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Child not allowed to attend nursery

(25 Posts)
deebs14 Fri 12-May-17 05:46:53

My little one (2.5 years old) was not allowed to attend nursery. The lil one has been biting others kids in the nursery and so the nursery decided my child will not be allowed to attend nursery.

Where do I seek help and advice about this treatment by the privately run nursery please?

NewIdeasToday Fri 12-May-17 05:49:18

What help do you want? You can't expect the other kids to put up with being bitten and this sounds like a repeated problem.

HeadDreamer Fri 12-May-17 05:49:19

It's a private nursery. If my child is bitten I would want them to exclude your child too. You don't have a right to have your child to attend their. You should afdresss your child's behavioural problem instead of blaming the. Iraeru.

HeadDreamer Fri 12-May-17 05:50:09

Why don't you ask about help on his problem instead?

LIZS Fri 12-May-17 05:52:20

They have a duty to protect the other children. Assuming it wasn't a one-off they should follow their behavioural policy which may well allow them to ask you to remove him. Have you been working with them to try to identify the triggers and prevent it? May be a fresh start in another environment would be better for him.

flyingpinkduckgirl Fri 12-May-17 05:54:18

I wouldn't try to force a child on to a nursery who don't want him. Going through a biting phase can be normal but it's also distressing for other children and their parents. Do you need the childcare? If so, try a childminder, a quieter setting might suit him better. If you were just sending him to nursery to socialise then try a playgroup where you can stay and keep a close eye on him. Good luck.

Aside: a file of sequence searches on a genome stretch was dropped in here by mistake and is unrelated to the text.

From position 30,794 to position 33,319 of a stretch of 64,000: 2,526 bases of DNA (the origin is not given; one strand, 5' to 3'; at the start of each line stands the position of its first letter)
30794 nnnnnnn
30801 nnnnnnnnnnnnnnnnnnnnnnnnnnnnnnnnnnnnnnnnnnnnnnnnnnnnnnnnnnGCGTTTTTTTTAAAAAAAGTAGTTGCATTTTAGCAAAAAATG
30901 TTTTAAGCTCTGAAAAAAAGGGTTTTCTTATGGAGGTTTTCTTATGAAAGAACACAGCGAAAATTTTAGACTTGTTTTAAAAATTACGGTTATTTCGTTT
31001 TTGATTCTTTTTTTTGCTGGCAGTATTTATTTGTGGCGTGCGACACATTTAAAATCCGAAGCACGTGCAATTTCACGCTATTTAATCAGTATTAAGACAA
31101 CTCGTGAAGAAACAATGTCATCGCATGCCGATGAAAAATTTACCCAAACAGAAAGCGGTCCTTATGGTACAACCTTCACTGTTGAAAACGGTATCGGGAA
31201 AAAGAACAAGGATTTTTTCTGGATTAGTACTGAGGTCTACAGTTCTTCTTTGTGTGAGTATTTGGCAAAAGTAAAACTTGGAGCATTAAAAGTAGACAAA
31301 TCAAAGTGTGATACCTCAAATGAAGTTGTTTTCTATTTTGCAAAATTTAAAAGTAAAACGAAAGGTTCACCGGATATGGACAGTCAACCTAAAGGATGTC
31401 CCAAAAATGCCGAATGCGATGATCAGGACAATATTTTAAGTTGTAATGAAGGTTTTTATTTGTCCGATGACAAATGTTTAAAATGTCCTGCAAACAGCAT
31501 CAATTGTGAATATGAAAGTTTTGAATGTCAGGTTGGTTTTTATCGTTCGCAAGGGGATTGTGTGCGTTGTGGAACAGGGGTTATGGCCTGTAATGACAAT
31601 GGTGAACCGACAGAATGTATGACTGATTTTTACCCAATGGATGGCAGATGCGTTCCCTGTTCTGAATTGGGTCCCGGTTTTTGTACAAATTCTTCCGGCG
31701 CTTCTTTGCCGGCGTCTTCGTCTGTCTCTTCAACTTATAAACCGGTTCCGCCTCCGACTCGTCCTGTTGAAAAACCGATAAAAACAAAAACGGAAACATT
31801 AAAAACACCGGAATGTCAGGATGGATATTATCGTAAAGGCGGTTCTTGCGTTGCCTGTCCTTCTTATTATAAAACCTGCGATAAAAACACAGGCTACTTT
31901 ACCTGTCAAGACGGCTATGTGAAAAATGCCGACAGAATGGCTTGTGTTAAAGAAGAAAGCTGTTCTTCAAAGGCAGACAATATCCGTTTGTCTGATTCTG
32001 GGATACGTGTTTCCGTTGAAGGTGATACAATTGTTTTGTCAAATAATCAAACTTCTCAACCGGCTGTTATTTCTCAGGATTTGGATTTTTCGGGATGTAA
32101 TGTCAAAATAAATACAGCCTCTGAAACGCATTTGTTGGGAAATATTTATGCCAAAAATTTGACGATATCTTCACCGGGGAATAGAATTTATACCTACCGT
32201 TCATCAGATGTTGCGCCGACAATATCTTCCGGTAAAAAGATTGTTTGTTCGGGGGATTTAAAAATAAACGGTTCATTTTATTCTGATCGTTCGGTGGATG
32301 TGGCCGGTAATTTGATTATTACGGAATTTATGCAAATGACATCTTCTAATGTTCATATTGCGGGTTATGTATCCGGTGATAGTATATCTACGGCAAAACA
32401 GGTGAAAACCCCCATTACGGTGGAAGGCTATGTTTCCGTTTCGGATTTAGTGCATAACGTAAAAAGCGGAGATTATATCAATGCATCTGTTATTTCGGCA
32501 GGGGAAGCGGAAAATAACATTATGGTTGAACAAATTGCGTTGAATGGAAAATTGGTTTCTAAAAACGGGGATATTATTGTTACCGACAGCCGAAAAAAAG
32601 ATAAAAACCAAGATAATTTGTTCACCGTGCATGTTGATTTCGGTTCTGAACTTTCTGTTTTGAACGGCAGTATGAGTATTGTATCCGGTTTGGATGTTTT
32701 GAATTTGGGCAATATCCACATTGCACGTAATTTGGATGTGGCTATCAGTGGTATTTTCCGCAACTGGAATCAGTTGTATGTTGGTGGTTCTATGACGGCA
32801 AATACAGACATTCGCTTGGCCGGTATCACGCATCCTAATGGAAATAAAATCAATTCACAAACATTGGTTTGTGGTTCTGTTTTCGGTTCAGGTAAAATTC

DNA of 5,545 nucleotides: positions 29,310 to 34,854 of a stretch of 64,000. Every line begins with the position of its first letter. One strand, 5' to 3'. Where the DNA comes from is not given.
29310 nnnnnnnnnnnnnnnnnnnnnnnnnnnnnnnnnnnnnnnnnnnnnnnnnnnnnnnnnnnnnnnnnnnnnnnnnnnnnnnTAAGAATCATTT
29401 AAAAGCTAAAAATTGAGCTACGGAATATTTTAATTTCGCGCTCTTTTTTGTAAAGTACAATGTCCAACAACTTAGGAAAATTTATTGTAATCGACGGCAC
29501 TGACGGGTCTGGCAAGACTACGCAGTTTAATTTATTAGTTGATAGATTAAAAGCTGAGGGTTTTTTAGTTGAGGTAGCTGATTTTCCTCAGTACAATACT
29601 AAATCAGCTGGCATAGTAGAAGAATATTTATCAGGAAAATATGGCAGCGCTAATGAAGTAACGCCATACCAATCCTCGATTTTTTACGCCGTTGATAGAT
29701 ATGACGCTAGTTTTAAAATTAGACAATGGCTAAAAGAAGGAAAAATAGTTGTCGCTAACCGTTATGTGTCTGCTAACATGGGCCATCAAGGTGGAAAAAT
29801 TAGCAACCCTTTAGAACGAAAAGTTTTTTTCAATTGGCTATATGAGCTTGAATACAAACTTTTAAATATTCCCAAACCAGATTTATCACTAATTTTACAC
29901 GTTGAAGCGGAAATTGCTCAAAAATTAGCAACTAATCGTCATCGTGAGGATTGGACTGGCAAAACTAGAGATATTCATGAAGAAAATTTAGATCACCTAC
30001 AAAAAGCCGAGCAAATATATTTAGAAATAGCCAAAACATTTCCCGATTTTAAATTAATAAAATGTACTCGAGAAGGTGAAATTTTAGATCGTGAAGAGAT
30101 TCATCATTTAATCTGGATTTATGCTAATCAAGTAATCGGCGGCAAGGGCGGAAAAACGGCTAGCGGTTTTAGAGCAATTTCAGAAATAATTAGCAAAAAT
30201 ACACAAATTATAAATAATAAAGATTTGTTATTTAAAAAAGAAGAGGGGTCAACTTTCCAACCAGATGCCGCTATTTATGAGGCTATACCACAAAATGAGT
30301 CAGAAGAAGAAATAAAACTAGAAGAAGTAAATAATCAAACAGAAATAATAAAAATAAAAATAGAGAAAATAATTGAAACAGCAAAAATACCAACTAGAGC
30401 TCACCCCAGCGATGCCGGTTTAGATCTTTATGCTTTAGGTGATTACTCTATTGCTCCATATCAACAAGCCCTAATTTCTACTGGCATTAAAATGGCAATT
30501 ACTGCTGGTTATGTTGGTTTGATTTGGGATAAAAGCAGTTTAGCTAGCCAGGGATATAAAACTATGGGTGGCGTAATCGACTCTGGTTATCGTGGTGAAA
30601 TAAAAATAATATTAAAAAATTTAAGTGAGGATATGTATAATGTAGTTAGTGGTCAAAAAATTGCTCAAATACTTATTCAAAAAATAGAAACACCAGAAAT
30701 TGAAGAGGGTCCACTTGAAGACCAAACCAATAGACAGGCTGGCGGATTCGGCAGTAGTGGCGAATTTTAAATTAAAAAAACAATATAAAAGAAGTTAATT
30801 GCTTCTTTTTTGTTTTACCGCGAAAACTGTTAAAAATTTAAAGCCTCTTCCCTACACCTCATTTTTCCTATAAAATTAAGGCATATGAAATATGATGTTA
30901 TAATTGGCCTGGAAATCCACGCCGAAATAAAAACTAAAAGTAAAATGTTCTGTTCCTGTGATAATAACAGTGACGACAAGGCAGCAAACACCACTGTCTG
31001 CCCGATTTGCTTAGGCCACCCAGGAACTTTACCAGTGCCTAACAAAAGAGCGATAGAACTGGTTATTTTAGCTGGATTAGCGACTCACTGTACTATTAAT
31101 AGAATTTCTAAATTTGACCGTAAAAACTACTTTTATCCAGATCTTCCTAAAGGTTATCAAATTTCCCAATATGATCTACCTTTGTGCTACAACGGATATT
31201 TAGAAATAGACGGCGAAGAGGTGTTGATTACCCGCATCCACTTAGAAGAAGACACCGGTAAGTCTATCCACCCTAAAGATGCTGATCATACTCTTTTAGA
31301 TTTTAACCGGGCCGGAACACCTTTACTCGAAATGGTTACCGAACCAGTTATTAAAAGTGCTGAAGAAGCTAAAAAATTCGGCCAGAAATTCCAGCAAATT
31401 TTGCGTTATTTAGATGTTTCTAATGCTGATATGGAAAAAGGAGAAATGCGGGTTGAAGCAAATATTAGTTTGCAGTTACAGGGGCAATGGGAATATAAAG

needachangeq Fri 12-May-17 05:58:17

I agree with others, i think you need to address his behaviour problems.
It must have happened a lot for nursery to say he cant come back

Rockspin Fri 12-May-17 05:59:21

I'd ask the nursery for details on how they've tried to manage/stop this behaviour or if they've noted any triggers or patterns of behaviour so you can get a better picture of how and why it's happening. Does he bite at home? Before you put him in a new setting you need to try and stop the biting so get as much info as possible.
I wouldn't want a child that bites in my daughters nursery, I think the nursery are just protecting the other children.

HeyCat Fri 12-May-17 06:27:37

The nursery is allowed to decide a pupil needs to leave.

It's not like a state school where you could challenge the exclusion at an appeal and force them to take your kid back.